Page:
Other than the unfair pregnancy-like symptoms I’ve written about before, I thought I’d been experiencing Clomid relatively unscathed. One hears so many horror stories, after all. But now that I’m smack in the middle of month four, it’s become clear there’s some scathing. Another eight pounds on an already Umpaloompa-ish body is not cute. Particularly as swimsuit season approaches here in the South.

It’s difficult to rectify the feelings I have about weight gain with knowing that it’s caused for a “good reason.” I worry about how much harder it will be to take the weight off postpartum, when there’s a lot less time to think about being active and not grabbing for the Oreos, because, ya know, I’m then responsible for an infant. That’s going to be rough…

I pretty much just fat-shamed myself, huh?

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What to expect when you’re not expecting

For a long time, probably years before I was actually ready to become a mother, I have had a vision of purchasing a copy of “What to Expect When You’re Expecting” the day that I find out I am pregnant. This book, to many women, is much like a bible for pregnancy. I’ve purchased copies for friends when they’ve announced their news, always secretly knowing that I would be standing in line at Barnes & Noble or Target with the latest edition in-hand when my time had come. I realize that the modern woman has likely moved past “What to Expect…” (there was that terrible movie after all). A close friend of mine who became a mama last year read, and adored, “The Girlfriends’ Guide to Pregnancy.” (I’m sure I’ll buy that one, too.)

IRL, I know one other woman who has been on a similar infertility path as I (a friend/former coworker). One thing that she warned me of, that I never in a million years would have otherwise believed, is that many women experience pregnancy-like symptoms while on Clomid. From an “outsider’s” perspective, this makes little sense. A round of Clomid lasts only about five days of the cycle (mine is days 3-8)… so why would I experience symptoms like nausea, headaches and fatigue a full 10+ days later (when I hadn’t experienced anything of the sort elsewhere in my cycle)? If you’ve done the math, the time inconveniently coincides with the TTW… exactly the time I want to be feeling the annoying symptoms of pregnancy. But this is exactly what happened to me following my first Clomid/IUI cycle. For any woman trying to conceive (TTC), this is maddening. I am already paying an absurd amount of attention to my body (comparatively to my level of attention when I wasn’t TTC), and then, Clomid, you want to lay pregnancy symptoms on me?! Not cool, bro. (I generally associate Clomid with feminine terms, but “Not cool, sister” doesn’t pack the same punch.)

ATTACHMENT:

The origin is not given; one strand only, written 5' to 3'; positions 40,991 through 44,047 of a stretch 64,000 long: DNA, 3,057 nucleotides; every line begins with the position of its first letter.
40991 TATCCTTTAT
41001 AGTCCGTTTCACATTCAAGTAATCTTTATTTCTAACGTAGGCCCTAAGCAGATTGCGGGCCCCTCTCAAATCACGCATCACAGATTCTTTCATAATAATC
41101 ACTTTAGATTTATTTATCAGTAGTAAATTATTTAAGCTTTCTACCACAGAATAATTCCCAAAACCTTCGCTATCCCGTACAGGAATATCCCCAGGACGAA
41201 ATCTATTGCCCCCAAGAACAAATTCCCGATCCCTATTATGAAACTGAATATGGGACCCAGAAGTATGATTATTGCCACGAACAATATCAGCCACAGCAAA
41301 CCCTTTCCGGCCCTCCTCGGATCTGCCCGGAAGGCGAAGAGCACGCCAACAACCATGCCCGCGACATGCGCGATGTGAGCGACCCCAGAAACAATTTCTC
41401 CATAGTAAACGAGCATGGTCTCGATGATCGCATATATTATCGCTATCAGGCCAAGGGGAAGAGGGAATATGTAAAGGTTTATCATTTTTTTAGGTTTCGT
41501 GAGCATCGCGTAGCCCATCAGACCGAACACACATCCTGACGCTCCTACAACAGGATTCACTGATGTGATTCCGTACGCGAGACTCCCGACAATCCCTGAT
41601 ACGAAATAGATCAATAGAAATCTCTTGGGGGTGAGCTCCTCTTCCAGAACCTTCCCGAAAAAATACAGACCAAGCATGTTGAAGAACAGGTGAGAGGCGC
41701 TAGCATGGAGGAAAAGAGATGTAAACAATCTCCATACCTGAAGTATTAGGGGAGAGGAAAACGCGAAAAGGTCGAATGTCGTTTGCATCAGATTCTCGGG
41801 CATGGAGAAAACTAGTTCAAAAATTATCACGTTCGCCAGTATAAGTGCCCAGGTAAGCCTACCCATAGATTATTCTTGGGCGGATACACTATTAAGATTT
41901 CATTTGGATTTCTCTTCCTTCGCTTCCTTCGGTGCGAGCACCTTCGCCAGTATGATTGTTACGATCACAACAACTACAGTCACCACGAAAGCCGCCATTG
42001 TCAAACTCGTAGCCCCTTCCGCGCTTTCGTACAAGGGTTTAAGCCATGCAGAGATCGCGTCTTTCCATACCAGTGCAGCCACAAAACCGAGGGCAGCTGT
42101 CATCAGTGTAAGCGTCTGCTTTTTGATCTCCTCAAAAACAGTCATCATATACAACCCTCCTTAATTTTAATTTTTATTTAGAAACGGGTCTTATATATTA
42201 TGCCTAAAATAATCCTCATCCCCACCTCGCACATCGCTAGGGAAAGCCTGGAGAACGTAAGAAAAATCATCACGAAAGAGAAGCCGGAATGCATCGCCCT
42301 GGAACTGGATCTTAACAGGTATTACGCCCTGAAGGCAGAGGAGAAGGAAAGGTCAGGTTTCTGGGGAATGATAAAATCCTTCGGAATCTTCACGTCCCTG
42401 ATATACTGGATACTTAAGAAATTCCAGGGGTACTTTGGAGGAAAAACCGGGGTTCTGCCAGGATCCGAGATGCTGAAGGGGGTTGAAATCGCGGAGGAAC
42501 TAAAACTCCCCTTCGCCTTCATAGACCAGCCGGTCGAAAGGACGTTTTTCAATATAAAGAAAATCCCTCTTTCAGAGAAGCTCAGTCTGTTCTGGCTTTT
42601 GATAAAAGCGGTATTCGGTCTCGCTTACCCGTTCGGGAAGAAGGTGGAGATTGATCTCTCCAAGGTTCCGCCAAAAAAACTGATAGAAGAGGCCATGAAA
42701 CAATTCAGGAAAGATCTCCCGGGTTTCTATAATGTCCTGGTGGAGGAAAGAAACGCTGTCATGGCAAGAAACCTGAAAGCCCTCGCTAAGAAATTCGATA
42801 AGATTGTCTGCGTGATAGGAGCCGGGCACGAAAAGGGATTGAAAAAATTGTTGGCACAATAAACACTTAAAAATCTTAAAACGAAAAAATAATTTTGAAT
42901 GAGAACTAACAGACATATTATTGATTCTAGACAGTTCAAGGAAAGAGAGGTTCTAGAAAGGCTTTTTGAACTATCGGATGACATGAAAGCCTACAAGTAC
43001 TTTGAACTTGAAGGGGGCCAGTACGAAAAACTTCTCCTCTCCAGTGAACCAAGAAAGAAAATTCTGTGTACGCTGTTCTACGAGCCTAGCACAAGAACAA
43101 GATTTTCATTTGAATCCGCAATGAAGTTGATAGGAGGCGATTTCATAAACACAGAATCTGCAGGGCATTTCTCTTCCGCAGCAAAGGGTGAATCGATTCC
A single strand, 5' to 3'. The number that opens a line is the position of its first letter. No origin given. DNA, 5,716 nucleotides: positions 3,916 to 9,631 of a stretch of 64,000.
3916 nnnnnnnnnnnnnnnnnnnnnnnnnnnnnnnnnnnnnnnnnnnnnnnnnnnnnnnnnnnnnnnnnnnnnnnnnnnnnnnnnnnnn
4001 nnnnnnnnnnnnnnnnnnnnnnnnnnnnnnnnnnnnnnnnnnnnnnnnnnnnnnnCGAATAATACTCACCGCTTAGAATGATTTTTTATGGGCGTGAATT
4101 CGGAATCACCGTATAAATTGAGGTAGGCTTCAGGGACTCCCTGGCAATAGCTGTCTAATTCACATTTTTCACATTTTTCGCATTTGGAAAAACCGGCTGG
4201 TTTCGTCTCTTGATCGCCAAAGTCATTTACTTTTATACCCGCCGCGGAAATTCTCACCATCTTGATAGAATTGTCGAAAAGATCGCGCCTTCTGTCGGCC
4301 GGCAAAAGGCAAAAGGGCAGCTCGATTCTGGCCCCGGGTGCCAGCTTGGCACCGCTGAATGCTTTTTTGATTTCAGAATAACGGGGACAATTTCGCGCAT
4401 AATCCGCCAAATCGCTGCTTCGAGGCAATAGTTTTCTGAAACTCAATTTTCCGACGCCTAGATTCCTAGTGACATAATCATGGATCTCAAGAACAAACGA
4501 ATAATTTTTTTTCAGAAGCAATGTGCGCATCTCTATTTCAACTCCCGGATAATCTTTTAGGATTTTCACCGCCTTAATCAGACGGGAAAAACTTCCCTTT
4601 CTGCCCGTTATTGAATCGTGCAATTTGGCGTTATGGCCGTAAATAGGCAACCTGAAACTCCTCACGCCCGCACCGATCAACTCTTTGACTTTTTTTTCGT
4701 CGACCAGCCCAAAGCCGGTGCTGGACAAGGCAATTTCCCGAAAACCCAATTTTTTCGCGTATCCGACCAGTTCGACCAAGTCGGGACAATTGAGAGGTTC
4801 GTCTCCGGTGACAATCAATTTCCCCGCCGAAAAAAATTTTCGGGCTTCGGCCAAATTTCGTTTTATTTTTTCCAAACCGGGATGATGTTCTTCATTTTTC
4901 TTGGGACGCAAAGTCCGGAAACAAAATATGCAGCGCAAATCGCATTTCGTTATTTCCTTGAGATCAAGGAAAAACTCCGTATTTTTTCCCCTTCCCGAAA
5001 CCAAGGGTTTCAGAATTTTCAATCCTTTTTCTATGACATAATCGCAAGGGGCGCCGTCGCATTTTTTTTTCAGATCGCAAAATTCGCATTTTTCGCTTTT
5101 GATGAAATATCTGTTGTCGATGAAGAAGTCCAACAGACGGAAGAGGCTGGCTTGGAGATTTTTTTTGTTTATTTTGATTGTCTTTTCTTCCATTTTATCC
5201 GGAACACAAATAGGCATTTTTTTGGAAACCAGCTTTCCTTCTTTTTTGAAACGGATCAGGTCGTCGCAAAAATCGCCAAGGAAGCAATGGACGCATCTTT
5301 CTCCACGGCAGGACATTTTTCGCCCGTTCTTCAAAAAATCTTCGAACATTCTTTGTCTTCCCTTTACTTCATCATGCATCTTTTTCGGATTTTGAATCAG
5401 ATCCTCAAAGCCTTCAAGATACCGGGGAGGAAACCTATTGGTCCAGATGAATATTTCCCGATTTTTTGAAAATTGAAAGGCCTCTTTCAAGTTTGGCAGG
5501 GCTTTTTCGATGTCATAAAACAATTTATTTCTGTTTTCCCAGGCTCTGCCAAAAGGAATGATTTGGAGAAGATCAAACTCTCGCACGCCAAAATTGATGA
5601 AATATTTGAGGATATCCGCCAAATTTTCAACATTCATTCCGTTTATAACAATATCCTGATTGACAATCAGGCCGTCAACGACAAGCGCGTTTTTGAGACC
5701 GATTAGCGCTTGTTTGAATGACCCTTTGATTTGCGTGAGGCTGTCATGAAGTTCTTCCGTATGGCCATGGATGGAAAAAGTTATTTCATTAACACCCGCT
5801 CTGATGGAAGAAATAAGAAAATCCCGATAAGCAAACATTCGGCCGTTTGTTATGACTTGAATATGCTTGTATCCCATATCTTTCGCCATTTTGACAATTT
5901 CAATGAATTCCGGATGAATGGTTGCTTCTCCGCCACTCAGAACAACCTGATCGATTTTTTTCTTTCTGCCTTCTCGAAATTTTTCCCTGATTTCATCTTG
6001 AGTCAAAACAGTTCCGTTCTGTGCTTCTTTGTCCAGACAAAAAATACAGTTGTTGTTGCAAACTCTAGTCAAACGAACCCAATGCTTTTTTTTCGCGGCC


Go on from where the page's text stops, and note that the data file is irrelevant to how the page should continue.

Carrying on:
Chalk it up to stupid, misleading and damn confusing. As I said, I never would have believed that phantom symptoms would be a thing. But it totally is. Ask the package of plain crackers I bought and devoured…

The shift

Sometime in the last hour my outlook on the day changed dramatically. That happens to me frequently, as I’m sure it does to most women trying to have a baby. That dramatic, sudden shift – the certain to uncertain – is a source of fear and loneliness for me, not to mention it can physically hurt.

This month I had my first fertility treatment – a five-day round of Clomid, paired with intrauterine insemination (IUI). These past 24 days have felt like some of the longest in my life. Never have three plus weeks crawled so unbearably slowly. In fertility lingo there’s an acronym – TWW (the two-week wait), of which I am more than midway through. TWW refers to the void of time between an insemination and the pregnancy test.

I’m scheduled to take my test this Friday, but about an hour ago, in the restroom, I feared that I wouldn’t have to wait out the calendar for another few days. Now my heart hurts. The last few days I had essentially convinced myself that I was, in fact, with child. Headaches, fatigue, nausea for no discernible reason… classic pregnancy symptoms. It’s a strange thing to be happy about feeling bad. Yesterday when I felt like I could barely keep down some fruit for lunch, turned my nose up at my large iced coffee, and then sat most of the afternoon at my desk with a box of crackers in my lap, I was feeling elated. When I packed my crackers in my desk drawer at the end of the day I thought gotta get used to this…with a smile on my face.

Yes, I know that a successful round one of fertility treatments isn’t that common. Tries three and four are more likely to work. I know. But, you see, I did some simple math and it added up to a sign. Insemination (and therefore conception) took place on my father-in-law’s birthday. We would find out if it “stuck” on the 13th – my mother’s birth date and (deceased) father’s lucky number. Then, 40 weeks later would take us to November 6th. A lucky six dead in the center of my husband’s lucky five and my lucky seven. That math just couldn’t lie.

Since that moment I’ve treated every second as though I’m carrying the child that I’ve waited for. The nurses tell you after insemination that while nothing is restricted, you should behave as though you are pregnant – stay away from alcohol, take good care of yourself, and the like. I have. I will. Until that little stick shows me one line or two. That stupidly small piece of technology that determines if I get the job as “mama.”

Right this second I’m less sure that I will get that job this month. I want to go back an hour and unsee the spot of red that suddenly, like a shot, made me feel hopeless and helpless again. Just as I have every month before.